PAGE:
A great deal of research in symplectic geometry has revolved around Gromov-Witten invariants, a mathematical model of the physics of closed strings. Recent research in string-theory indicates that there should be an open-string analog of Gromov-Witten invariants, despite certain mathematical complications. In my thesis, I introduced a working definition of open Gromov-Witten invariants for real symplectic manifolds. I intend to study the properties of these new open Gromov-Witten invariants, and investigate how to extend the definition further.
In my thesis, I established a connection between open Gromov-Witten theory and real enumerative geometry as developed in the recent seminal work of J. Y. Welschinger. Progress in open Gromov-Witten theory should shed light on a host of problems in real enumerative geometry, especially the connection with traditional complex enumerative geometry.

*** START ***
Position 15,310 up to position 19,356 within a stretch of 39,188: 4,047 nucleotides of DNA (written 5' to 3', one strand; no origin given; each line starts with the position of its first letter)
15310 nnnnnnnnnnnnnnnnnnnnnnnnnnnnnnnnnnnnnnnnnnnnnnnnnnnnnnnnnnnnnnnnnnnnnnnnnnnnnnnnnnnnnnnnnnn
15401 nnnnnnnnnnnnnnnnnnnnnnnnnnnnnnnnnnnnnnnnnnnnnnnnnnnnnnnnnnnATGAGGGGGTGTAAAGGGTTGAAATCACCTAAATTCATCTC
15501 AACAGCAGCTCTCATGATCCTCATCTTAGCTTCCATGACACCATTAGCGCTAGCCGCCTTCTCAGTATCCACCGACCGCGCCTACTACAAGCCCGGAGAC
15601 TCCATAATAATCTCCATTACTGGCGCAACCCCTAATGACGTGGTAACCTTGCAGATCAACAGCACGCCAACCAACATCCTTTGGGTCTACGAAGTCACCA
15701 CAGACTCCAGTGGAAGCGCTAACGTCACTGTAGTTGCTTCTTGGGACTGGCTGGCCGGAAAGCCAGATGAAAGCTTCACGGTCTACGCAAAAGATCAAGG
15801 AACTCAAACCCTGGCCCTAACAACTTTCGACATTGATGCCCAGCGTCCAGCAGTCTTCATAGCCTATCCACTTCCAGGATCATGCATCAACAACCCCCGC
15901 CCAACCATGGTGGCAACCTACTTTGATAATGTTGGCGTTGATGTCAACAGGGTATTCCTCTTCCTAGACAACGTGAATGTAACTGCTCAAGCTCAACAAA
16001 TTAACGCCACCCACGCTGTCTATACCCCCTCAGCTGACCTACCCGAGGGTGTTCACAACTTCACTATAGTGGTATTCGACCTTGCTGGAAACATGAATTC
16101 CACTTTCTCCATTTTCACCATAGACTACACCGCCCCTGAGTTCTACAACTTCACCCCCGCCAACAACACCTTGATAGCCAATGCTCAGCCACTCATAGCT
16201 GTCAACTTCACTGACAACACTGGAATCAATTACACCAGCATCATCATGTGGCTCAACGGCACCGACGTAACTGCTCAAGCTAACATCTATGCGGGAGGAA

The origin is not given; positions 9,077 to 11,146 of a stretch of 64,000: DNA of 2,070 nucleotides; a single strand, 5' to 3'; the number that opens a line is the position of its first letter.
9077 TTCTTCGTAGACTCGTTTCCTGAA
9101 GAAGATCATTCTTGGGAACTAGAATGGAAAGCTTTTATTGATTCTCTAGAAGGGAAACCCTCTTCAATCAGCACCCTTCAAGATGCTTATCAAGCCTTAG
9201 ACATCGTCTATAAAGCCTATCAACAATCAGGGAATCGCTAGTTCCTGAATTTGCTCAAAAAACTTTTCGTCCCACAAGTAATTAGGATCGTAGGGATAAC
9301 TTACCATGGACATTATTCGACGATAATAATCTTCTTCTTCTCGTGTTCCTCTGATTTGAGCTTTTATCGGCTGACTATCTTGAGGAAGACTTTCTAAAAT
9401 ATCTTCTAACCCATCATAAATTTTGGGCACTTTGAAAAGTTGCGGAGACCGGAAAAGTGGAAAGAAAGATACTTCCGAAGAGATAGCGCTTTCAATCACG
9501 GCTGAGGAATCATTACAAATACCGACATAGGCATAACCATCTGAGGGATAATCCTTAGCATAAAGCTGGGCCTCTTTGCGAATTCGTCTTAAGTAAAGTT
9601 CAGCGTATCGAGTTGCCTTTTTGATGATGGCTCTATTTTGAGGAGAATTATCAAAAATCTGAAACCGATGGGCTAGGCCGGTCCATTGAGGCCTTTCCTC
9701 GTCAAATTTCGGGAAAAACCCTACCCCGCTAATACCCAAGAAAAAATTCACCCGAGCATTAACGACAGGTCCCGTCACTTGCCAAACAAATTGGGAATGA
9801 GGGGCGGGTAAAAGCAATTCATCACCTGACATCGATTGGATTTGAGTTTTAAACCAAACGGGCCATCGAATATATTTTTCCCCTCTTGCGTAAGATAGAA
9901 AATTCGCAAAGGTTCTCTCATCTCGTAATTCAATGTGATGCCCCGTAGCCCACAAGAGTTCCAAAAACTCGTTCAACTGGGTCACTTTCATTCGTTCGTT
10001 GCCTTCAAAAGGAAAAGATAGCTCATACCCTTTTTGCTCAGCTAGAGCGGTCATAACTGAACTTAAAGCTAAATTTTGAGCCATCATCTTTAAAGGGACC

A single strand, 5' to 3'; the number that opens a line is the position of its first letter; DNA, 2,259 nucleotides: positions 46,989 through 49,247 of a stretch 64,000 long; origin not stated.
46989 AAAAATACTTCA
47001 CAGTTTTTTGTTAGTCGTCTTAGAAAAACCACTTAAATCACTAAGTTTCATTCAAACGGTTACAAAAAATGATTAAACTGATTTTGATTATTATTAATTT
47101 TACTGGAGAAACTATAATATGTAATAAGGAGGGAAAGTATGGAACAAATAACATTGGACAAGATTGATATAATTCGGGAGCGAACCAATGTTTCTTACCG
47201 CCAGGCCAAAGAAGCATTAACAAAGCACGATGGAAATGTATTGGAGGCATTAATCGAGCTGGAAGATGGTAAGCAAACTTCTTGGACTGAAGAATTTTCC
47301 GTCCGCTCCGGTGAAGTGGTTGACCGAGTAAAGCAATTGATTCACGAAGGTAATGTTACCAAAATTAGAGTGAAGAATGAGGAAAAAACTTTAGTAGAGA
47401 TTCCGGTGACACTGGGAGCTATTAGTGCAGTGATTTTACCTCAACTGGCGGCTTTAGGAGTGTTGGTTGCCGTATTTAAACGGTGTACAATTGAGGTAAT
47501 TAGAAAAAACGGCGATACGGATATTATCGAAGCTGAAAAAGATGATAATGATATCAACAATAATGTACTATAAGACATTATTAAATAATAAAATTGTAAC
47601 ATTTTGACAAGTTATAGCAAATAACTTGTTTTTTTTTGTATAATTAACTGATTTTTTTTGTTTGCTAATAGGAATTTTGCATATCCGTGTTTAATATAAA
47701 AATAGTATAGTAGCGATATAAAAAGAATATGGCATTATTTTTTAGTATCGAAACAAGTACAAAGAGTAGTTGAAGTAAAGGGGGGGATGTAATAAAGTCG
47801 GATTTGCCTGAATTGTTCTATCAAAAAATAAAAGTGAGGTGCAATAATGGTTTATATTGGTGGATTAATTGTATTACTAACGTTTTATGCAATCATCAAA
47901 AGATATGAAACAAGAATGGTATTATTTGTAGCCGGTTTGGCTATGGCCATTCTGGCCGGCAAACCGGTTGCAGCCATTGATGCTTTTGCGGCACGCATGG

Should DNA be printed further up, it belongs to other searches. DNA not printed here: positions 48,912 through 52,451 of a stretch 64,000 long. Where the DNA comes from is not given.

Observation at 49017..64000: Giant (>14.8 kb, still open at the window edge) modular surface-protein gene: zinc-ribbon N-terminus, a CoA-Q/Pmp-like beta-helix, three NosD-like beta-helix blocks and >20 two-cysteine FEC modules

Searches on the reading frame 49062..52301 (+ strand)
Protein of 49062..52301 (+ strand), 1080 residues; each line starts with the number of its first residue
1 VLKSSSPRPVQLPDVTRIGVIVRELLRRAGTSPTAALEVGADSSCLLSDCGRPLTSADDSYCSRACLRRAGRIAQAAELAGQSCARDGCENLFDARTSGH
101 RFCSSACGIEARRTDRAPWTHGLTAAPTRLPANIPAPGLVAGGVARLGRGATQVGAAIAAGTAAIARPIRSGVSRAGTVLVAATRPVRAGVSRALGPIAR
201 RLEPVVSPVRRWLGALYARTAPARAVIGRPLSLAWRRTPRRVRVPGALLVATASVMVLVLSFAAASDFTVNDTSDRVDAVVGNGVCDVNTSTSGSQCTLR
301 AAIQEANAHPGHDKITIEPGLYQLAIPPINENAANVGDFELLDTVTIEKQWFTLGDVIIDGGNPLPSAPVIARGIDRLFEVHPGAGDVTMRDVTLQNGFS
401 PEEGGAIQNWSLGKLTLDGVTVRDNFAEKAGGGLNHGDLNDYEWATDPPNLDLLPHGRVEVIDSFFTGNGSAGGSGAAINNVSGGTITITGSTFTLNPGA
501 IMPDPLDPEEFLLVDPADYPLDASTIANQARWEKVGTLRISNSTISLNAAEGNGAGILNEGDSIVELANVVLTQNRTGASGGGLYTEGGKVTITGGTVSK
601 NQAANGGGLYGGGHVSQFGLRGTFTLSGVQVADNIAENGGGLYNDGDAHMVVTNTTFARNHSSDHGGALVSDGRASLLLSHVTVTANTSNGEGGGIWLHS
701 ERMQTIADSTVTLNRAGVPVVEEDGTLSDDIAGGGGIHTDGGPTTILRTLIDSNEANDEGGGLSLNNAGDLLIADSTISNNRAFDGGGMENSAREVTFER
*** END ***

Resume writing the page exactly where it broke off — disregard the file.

The study of open Gromov-Witten theory in the context of real geometry has revealed a deep and little studied relationship between real geometry and mirror symmetry. Mirror symmetry is a striking collection of conjectures originating from string-theory that predict a comprehensive duality between symplectic geometry and complex geometry. Intuition and knowledge from symplectic geometry and complex geometry can thus be combined to solve otherwise intractable problems. In recent collaborative work with R. Pandharipande and string-theorist J.Walcher, we have verified an important example of mirror symmetry in the real open Gromov-Witten setting.
I believe my research, which bridges a gap between geometry and string theory, as well as my ongoing collaboration with physicists will help build a culture of interdisciplinary interaction. Moreover, I plan to convey the knowledge I have acquired in ongoing collaborative work with leading researchers in the United States to students and researchers with whom I have already developed ties in Europe.
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